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Hefty VAT drop on arts and entertainment
ARTISTS, writers, performers and everyone else connected with the entertainment world have had their Christmas wish granted: for VAT on their work to drop from the top band of 21%.
They have been clamouring for a reduction since 2012 when value-added tax rose from 18% - having already gone up from 16% in 2010 – to 21%, and all arts and culture services and products moved from the bottom band, which has stayed at 4%, to the top.
With a hike in VAT of 4% to 21% overnight, cinema and theatre tickets, CDs, DVDs, books and all similar leisure items soared in price and sales dropped spectacularly.
It also led to a downward spiral in income and work for those working in the entertainment industry – from film directors and TV producers down to actors, singers and authors – who, outside of the glitz and glamour of Hollywood, frequently struggle to make a living anyway and face long periods of inactivity, and were hit even harder six years ago.
But with a new government gaining power in June this year, many practical and financial aspects of work, taxes and benefits were expected to change – and president Pedro Sánchez of the PSOE (socialists) has announced VAT on arts and entertainment will now fall into the second band, currently 10% after having risen from 8% in 2012.
Sánchez has also changed artists’ working regime so that they can continue in the Social Security system in between jobs, which includes periods of maternity, paternity and breast-feeding leave.
The latter is considered to be up to when the baby reaches nine months of age, since due to the very unique nature of their work, many artists cannot perform during this time.
Finally, they are also allowed to claim State pensions when they retire at the same time as earning royalties, something the former right-wing government effectively barred: in Spain, once a person retires and starts earning a State pension, he or she is not allowed to work – they are expected to either give up their pension and register as self-employed, or renounce earnings from any work they choose to do, including royalties from books or music they have authored.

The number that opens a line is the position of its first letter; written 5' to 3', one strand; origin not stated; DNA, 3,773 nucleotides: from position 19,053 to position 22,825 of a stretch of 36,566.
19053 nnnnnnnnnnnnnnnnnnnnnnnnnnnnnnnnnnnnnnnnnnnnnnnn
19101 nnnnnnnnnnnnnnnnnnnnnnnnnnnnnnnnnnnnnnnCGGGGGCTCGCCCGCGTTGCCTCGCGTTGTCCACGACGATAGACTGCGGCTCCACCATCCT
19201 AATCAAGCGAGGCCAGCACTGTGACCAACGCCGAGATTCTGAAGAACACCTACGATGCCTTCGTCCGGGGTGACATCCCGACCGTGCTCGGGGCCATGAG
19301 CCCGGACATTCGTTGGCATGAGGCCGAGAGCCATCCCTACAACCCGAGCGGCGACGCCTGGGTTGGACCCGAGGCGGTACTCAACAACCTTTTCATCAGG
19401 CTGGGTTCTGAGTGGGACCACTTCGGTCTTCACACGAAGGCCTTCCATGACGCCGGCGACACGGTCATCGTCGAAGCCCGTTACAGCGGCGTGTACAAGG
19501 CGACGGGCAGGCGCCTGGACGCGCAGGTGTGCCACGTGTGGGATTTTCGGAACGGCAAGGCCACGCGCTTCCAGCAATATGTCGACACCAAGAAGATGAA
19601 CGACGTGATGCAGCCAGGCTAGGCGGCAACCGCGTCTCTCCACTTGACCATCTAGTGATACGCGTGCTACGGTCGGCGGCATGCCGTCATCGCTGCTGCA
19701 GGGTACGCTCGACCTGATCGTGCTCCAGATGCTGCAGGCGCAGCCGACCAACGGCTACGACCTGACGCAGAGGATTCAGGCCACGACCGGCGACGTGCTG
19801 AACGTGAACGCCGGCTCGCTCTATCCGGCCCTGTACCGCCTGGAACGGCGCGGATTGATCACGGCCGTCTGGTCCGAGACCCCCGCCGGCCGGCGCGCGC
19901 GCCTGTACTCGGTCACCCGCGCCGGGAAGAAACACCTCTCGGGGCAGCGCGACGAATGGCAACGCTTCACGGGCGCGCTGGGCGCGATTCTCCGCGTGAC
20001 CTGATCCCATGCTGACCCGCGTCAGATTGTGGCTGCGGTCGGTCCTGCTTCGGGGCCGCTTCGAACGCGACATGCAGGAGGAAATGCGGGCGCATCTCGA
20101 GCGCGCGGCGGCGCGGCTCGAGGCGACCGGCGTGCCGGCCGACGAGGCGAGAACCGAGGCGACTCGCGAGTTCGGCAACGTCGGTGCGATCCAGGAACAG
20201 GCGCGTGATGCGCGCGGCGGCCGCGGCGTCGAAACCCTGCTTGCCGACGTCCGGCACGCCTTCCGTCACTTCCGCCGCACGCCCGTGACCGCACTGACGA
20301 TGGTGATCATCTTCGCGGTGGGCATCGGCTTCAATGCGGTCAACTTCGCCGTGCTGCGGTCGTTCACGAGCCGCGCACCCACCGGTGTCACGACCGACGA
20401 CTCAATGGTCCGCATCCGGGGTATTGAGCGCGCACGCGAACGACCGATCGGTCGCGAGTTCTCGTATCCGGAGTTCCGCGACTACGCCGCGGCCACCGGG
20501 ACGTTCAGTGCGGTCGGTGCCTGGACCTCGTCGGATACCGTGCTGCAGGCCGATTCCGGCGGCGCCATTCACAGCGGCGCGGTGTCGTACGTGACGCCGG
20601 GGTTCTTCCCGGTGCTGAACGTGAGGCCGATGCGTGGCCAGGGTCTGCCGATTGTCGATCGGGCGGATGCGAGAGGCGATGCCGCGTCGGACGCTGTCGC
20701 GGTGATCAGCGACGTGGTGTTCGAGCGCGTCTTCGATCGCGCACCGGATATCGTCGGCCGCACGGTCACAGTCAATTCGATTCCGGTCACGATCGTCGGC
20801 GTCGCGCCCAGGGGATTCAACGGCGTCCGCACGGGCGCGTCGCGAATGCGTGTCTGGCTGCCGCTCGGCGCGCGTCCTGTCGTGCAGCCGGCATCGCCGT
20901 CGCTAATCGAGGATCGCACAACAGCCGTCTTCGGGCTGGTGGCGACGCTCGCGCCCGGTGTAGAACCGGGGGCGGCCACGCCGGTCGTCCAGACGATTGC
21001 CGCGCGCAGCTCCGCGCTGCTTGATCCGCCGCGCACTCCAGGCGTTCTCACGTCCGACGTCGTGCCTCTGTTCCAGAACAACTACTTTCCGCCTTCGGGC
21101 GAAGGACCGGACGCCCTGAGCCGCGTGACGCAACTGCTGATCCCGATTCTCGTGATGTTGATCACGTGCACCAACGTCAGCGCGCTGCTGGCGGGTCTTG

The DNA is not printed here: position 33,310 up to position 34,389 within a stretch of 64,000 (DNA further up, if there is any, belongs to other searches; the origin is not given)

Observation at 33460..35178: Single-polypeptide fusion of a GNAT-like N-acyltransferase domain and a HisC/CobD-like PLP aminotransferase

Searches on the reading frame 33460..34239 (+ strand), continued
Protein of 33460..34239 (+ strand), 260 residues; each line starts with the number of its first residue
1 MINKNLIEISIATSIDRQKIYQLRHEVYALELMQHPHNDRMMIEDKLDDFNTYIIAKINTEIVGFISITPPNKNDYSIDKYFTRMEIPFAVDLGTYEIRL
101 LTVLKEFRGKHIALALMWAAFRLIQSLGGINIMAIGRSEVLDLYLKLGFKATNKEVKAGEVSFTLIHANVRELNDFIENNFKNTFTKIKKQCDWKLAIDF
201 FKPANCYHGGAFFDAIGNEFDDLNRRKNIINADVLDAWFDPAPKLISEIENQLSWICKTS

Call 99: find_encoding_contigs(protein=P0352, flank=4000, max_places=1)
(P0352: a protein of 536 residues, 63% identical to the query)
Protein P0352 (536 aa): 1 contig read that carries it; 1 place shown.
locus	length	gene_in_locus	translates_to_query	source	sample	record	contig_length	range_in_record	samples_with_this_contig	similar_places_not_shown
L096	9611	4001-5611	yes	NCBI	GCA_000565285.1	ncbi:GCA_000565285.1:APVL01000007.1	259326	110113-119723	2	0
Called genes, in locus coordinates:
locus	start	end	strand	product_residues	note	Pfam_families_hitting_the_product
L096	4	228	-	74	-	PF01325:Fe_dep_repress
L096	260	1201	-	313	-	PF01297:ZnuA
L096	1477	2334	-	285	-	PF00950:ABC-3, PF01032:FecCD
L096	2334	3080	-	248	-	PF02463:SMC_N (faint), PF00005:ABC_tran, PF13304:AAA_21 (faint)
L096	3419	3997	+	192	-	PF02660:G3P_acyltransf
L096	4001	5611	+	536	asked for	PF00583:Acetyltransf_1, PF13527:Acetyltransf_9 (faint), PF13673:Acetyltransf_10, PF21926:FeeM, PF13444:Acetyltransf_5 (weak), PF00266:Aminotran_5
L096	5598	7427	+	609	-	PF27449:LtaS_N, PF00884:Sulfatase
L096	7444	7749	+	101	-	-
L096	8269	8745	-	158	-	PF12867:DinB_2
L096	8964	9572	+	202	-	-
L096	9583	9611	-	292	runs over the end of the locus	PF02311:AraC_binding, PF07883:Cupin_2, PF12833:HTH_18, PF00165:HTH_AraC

Inspections into artists’ and writers’ affairs two or three years ago led to a backlash after many of them were fined for receiving both royalties and a State pension – but now, Sánchez says, these two sources of income are now compatible.
They will pay 8% in Social Security on royalties, although if they are under contract to a firm, they will pay 2% and the company 6%.
Additionally, income tax retentions for anyone in the arts world relating to earnings from fixed assets derived from works where the taxpayer is not the author will drop from 19% to 15%.
An example of how this works in practice would be income tax for the beneficiaries of an artist’s or writer’s will.
International film producers will face less red tape in seeking tax deductions allowing them to shoot on location in Spain.
Tax issues and inflated fiscal duties have, in recent years, put some producers off using locations in Spain, although much larger production companies – typically those linked to Hollywood and, famously, those behind the cult series Game of Thrones – have often gravitated towards the Spanish mainland and islands due to their dramatic, unusual and highly-varied landscape.
Given that big-budget films and TV serials are less likely to be put off by tax hurdles, however, it has meant smaller international producers opt to work on location elsewhere, depriving Spain of the huge economic boost it enjoys during filming.
Overall, the improved tax situation is aimed at encouraging the creative industries, especially home-grown ones.
The VAT reduction will come into force from the start of January.
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